Samoa rugby fans
Manu Samoa’s place at the 2019 Rugby World Cup may be in further doubt – thanks to more bungling from the powers that be.
The Samoans were set to play off against either Spain or Portugal in June for a place at next year’s tournament in Japan.
But they might not have their best players available, now that World Rugby has launched an investigation into reports of Belgium and Romania fielding ineligible players in earlier RWC qualifying rounds.
And unlike the situation with Oceania neighbours Tahiti, who were disqualified after also fielding an ineligible player against the Cook Islands in March, it seems the Belgians and Romanians might get another chance to qualify.
If replays of the affected matches are allowed, it’ll delay the final qualifier involving Samoa from June until July-August, when some of their best players will be unavailable, due to pre-season commitments with their European clubs.
Fiji star Nemani Nadolo has fired up on Twitter about the saga.
“What a JOKE!!” the former Crusaders wing wrote. “This just makes it messy for the Manu Samoa players and their pro clubs overseas! July/August is an important time for prepping with the new season… It’s tough as it is trying to convince our clubs to go play for our countries!”
Many top Samoans play for the wealthy European clubs in leagues such as France’s Top 14 and those clubs don’t have to release their players outside the June test window.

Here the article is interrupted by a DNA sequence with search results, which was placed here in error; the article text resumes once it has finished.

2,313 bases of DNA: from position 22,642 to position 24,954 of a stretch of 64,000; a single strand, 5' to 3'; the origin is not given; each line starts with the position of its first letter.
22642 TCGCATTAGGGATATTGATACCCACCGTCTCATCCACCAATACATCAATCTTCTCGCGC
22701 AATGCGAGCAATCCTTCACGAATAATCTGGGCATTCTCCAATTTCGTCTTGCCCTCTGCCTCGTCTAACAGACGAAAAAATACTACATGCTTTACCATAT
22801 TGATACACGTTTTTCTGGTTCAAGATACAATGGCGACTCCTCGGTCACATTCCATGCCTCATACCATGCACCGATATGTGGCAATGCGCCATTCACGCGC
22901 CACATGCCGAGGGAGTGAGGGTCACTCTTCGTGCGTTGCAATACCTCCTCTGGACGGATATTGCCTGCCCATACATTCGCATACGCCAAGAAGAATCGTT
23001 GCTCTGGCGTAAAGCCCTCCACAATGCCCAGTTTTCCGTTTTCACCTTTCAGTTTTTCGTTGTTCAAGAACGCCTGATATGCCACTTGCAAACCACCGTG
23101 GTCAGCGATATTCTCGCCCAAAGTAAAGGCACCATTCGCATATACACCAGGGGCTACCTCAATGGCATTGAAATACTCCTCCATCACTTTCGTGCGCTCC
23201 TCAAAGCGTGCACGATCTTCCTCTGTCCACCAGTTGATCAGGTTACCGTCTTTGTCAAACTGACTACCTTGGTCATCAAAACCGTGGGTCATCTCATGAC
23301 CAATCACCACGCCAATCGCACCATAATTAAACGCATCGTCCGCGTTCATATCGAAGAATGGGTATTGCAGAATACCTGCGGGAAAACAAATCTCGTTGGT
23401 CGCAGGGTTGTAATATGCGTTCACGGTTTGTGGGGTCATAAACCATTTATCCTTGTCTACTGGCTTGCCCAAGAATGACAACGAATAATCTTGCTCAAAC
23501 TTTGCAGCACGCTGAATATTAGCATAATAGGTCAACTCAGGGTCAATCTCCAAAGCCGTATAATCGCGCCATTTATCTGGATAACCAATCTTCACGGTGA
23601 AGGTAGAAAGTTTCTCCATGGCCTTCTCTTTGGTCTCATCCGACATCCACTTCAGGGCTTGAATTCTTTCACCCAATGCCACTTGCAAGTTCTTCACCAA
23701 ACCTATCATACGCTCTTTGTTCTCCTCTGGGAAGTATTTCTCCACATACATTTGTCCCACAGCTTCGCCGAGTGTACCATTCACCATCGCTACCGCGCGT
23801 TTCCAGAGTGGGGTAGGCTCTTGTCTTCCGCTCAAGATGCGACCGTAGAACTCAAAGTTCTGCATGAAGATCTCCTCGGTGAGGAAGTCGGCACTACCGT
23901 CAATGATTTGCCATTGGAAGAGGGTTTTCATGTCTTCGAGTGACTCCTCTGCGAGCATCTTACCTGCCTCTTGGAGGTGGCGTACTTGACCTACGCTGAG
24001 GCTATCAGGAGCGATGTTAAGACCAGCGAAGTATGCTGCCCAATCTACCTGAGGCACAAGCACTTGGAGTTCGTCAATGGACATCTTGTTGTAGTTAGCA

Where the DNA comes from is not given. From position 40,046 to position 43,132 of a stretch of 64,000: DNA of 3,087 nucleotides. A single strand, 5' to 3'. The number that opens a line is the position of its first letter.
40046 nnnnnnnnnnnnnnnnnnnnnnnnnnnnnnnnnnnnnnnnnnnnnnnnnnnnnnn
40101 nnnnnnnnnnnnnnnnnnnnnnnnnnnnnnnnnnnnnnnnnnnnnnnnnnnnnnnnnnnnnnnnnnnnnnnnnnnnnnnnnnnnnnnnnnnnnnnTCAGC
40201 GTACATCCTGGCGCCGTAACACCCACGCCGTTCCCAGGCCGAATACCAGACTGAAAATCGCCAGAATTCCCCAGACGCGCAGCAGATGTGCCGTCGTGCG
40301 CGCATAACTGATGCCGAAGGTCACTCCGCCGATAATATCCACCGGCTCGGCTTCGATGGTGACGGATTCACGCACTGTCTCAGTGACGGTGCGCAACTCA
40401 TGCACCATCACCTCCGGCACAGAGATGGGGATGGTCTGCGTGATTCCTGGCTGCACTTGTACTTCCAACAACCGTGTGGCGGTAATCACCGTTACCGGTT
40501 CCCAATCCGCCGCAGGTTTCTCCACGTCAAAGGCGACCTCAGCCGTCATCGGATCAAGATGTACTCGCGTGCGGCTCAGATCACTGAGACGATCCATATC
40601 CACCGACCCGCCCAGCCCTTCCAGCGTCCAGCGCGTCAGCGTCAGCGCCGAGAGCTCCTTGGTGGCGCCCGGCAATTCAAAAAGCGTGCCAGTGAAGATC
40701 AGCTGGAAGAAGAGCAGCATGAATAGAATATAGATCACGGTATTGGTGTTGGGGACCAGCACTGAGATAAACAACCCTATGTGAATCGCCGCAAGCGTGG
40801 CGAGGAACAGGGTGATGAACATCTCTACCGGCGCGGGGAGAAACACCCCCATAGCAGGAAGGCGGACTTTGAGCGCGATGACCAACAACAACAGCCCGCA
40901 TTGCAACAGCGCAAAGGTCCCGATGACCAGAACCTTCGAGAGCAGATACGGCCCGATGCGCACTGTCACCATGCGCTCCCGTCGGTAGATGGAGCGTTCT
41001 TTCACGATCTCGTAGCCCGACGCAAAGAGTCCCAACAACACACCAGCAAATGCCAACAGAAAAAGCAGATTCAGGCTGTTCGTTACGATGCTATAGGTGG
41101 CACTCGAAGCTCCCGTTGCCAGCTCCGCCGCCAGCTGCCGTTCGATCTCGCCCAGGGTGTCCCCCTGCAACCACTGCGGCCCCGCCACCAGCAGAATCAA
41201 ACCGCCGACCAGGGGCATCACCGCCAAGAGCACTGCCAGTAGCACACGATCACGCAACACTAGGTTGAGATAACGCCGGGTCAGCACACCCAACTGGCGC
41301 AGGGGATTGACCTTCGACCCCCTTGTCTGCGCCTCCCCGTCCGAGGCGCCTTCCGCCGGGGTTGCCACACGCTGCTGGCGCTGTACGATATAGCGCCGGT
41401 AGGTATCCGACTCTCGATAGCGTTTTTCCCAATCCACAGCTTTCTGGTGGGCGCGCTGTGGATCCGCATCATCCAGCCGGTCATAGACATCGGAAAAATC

Pacific Rugby Players chief executive Aayden Clarke calls the situation “definitely not ideal” and points out that the vetting process around player eligibility should have been sorted out before kickoff.
“We wouldn’t be in this situation if all the ‘i’s had been dotted and the ‘t’s crossed, but it’s just about dealing with that now,” Clarke told Newshub.
“From a players’ perspective, the uncertainty of when they’ll be playing and so forth is definitely not ideal.”
There was already controversy around Belgium’s last match against Spain in March, won 18-10 by the Belgians, but refereed by a Romanian.
That result had initially sent Romania through to the next round.
The Spaniards had earlier officially questioned the official’s appointment over possible bias, but were ignored by governing body Rugby Europe, whose president, Octavian Morariu, is also Romanian.
But after news emerged of the latest eligibility debacle, the governing body convened an emergency committee to investigate, before determining what steps to take next.
The fresh controversy surrounds a Tongan-born centre who played for Romania and a French-born hooker who played for Belgium.
Sione Faka’osilea qualified for Romania through residency, but played one World Series tournament for Tonga’s national sevens team back in 2013, ruling him ineligible for his adopted country.
Victor Paquet represented France up to under-19 level and reportedly claimed a Belgian great grandmother, but only the birth nation of a grandparent or parent provides that eligibility under World Rugby regulations.
Clarke expects World Rugby’s hearing to conclude this week and says the Samoans will just play the cards that they’ve been dealt.
But the eligibility saga is again set to adversely impact on the poorer Pacific Island nations, rather than more populous and wealthier European countries.